Rediscovering our domain - Discovery through seeing the big picture

For a while now, we have been using Domain Driven Design (DDD) at TicketSwap to help us guide the design of our software systems. This is a messy journey, and certainly not one that is over yet… not by a longshot. Throughout our journey we’ve revisited various believes we’ve held about our domain and business rules multiple times, and we are continuing to discover new and different things every time we do so. This is especially interesting when new people join our sessions that come with interesting questions and insights.

Very recently we’ve had a new business development that again questioned our mental models, and specifically how this new business idea would fit in there. So, we thought it was time to revisit past believes and rediscover. This recounting of our journey is not one for a single post, so this is the second in the series. Read the first post if you haven’t already.


After our initial big-picture event storming sessions were mostly done, we decided to move towards decomposing our domain into subdomains and bounded contexts (remember, we are following along with the process outline by the DDD crew).

So out came the yellow tape and markers! (metaphorically at least, as a lot of these sessions were online due to the corona measures)

It was interesting to see how we were very fast to spot the most pivotal events and system boundaries, but just like before, most discussions centered around only a small number of boundaries, because those were the least clear to most people. A ha! Those are exactly the kind of discussions we should be having to joinedly discover more about them.

One interesting point of conversation was around the “Private listing created” event. TicketSwap allows sellers that have already found a buyer, to create a private listing for this buyer. That means the listing is still sold through TicketSwap (with all our safety promises), but is reserved for that buyer specifically. This of course has some interesting implications after listing creation for other system processes we do for “regular” listings, like sending out ticket alerts. Another discussion evolved around draft listings; right now a new draft listing is created when an event is selected, followed by uploading a ticket. However, we’re rolling out an update for mobile clients, which allows sellers to upload a ticket via the share sheet, and select an event after that. So which event should be the pivotal event? Should both be? For our current mental model, either choice had no real impact, so we decided to leave it. But these are the kind of discoveries that can turn all assumptions upside down.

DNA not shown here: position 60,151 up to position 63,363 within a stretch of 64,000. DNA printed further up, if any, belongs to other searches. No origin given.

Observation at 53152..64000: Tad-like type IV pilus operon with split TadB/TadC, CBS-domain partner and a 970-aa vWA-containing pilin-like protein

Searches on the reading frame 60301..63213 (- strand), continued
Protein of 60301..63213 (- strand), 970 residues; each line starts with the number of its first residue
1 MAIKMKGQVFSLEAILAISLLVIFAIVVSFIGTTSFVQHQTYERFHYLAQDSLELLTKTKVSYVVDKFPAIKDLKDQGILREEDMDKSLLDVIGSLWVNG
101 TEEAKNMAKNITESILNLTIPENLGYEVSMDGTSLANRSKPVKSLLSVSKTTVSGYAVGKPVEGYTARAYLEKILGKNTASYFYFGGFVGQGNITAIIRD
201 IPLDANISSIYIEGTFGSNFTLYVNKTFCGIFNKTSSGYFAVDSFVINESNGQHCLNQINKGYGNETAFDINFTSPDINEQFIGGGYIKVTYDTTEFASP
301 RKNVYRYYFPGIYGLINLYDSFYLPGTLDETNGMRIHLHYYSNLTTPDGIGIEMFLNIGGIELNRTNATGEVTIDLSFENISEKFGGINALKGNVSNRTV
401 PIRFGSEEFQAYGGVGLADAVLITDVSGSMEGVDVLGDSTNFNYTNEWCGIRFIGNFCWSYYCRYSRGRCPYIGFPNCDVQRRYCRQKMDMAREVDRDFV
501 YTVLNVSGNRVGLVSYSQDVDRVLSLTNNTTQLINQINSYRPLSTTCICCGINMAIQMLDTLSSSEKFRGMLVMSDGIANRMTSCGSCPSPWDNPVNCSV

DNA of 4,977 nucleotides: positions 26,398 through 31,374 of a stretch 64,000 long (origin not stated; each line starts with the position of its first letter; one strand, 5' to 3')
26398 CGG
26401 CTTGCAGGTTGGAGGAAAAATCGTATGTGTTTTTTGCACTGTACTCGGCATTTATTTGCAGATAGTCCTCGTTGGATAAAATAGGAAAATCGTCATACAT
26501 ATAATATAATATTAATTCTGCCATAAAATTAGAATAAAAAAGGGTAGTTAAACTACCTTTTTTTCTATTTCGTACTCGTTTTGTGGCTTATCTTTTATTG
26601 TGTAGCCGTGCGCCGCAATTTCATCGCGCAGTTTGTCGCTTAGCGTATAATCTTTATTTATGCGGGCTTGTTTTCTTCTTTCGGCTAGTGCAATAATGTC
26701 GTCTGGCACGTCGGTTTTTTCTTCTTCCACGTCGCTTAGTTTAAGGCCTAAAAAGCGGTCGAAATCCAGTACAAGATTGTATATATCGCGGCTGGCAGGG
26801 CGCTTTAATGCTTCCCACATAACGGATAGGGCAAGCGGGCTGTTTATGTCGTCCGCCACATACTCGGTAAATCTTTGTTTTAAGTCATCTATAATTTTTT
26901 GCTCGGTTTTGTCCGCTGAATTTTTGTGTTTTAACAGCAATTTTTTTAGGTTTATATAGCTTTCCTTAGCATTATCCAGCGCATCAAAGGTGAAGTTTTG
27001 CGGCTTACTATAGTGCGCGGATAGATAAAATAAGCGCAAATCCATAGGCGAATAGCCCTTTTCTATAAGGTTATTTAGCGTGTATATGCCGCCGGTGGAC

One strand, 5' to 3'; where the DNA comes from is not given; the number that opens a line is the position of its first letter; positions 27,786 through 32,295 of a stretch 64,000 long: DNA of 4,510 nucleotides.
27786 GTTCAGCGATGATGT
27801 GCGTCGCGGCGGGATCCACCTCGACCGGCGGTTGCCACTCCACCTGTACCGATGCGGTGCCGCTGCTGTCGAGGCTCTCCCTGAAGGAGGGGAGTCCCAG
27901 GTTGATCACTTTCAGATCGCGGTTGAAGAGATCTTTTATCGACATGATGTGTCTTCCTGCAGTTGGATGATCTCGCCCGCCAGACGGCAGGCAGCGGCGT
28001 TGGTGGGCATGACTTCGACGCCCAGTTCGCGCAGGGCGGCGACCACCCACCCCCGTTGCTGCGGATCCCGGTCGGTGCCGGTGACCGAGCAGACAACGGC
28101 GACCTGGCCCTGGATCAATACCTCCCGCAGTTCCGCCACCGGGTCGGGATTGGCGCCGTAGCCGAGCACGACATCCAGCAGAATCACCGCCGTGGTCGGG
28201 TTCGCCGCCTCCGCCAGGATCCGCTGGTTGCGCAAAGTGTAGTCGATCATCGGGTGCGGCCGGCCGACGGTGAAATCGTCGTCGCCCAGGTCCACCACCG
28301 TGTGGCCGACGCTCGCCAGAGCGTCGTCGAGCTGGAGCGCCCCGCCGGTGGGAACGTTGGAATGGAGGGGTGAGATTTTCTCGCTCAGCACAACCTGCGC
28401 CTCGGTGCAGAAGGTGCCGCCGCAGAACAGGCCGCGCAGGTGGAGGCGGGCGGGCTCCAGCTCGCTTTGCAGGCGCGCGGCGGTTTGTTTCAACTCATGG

Context repetition

During the decomposition of the big-picture event storm, we also noticed some areas that were very similar. For example, TicketSwap offers a secure connection with ticket providers for a system we call SecureSwap™. This connection is used during listing creation to make sure the ticket is valid. But it is also used during order fulfilment to actual “swap” the orginal ticket for a new one. Even though this is used in two different contexts, it still belongs together. Where it became troublesome was with the new business development mentioned at the beginning, which kicked off our entire (re)discovery journey; we were unsure whether this new development was part of the SecureSwap bounded context, or if it was its own thing. In other words: is it the same, or is it similar? Although it was reusing some of the same events and business rules, it also added some of it’s own and ignored some others.

Same thing, or just similar? By Bruce Worden

This is where we finally got to the core of the problem. This entire discussion would decide how we would view the new business development, and how we would eventually represent it in code. After a lot of back-and-forth, we decided to consider it two separate bounded contexts that might have a connection, but are not the same. For now, and until we discover more about it, this is good enough.

Next time, we’re diving deeper into the relationships between the bounded contexts, and will see if our decision holds.

Pascal de Vink @pascaldevink